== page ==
What can students do to minimize barriers to learning? The list below is not exhaustive. Where a link to a particular resource is provided, this is an example and not a product endorsement by DTS. If you know of other sources, let us know, so we can add them to the list!

The Texas Workforce Commission’s Vocational Rehabilitation Services (TWC-VRS) may provide financial assistance for documentation or accommodations for Texas students.

twc.texas.gov/jobseekers/vocational-rehabilitation-youth-students • 1-800-628-5115 • customers@twc.state.tx.us

Students are encouraged to check with their own state and local agencies for additional help.

  • How many hours you can juggle in light of life circumstances (Time Management Calulator)?
  • What combination of courses will best help you succeed?
  • What type of assignments best enable you to demonstrate what you’ve learned?
  • Will online or on campus courses best help you learn?
  • Identify the best times and places for you to read, write, and study and create a regular schedule.
  • Avoid courses where all of the work is due at the end if you procrastinate.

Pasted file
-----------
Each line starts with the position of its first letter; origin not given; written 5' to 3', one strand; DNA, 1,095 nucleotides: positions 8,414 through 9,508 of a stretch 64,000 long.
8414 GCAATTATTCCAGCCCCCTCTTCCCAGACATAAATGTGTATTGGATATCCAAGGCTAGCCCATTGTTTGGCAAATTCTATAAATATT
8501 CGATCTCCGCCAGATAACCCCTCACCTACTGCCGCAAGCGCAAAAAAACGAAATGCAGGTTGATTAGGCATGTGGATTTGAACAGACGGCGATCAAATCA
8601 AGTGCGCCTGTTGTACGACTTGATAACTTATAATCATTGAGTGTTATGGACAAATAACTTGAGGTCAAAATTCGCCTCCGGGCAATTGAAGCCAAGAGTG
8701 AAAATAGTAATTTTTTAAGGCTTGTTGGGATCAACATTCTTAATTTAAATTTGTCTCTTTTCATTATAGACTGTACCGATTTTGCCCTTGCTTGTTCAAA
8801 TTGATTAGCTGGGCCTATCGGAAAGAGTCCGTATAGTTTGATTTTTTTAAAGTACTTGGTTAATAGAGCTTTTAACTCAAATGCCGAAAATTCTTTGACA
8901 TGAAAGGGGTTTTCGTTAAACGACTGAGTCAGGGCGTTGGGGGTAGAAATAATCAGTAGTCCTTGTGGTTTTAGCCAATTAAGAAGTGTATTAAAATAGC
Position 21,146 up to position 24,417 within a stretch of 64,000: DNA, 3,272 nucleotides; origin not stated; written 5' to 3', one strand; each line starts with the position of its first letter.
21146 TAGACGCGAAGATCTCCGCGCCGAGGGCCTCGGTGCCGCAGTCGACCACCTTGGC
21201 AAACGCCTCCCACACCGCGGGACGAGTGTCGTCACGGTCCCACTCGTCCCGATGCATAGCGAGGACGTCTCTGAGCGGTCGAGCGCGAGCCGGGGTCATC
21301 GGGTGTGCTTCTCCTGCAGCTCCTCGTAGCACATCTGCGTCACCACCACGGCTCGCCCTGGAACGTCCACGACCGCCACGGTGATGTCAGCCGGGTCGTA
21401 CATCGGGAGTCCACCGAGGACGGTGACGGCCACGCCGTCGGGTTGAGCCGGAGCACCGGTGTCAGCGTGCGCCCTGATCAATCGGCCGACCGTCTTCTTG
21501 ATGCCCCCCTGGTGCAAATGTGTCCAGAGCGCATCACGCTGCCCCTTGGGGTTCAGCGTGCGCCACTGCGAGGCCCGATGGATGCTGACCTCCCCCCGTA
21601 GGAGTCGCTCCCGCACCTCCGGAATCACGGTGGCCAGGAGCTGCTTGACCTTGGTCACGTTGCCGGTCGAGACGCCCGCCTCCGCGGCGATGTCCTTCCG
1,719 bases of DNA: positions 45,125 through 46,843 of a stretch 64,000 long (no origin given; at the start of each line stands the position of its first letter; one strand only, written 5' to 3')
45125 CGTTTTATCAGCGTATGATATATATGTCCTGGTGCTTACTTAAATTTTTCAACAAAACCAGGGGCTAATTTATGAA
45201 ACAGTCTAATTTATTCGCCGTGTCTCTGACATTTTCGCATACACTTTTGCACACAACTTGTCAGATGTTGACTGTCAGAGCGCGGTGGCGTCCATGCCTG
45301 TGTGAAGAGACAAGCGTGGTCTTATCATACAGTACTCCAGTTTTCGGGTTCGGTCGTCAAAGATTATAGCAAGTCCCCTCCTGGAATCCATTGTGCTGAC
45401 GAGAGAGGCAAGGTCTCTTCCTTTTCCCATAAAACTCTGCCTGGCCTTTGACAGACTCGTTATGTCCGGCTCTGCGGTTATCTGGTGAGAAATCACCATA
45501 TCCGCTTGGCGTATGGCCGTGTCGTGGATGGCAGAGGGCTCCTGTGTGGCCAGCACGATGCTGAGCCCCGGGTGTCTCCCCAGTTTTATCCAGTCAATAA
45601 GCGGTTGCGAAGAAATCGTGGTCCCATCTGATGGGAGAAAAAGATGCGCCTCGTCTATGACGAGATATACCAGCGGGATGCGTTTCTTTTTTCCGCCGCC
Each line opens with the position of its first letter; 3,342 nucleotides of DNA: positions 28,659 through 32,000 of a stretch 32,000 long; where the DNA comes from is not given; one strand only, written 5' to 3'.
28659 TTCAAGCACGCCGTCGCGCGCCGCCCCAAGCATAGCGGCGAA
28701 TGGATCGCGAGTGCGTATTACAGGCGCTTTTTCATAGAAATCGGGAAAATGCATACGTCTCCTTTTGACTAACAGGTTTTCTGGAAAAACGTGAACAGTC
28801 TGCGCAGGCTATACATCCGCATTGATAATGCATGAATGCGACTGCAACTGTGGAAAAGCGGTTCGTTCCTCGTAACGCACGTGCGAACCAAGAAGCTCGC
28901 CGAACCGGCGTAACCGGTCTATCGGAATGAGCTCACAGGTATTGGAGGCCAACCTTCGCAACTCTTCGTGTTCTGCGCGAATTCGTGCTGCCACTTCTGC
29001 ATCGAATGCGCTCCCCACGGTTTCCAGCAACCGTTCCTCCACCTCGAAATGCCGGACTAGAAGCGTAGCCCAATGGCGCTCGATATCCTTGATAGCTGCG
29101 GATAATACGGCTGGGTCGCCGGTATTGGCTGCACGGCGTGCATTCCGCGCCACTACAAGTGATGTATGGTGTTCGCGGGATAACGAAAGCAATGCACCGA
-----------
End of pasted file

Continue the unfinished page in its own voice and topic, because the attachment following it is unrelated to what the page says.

• Observe dietary and sleep needs.

Medical Emergencies

Sometimes major accidents occur or major health issues arise during the course of a semester. If this happens to you, please reach out (or have a spouse or close friend, if you cannot) to the Director for Services with Disabilities in order to alert DTS to the issue. The director will contact professors and let them know of your absence. Then, as soon as possible, obtain an official notice from the doctor (on paper that includes the person’s name, title, place of work). The notice should include initial date of the issue and date the person projects a return to study (or a follow up appointment for clearance), as well as the impact this will have on your studies. The physician can email the notice to cash@dts.edu or fax it to 214-887-5535.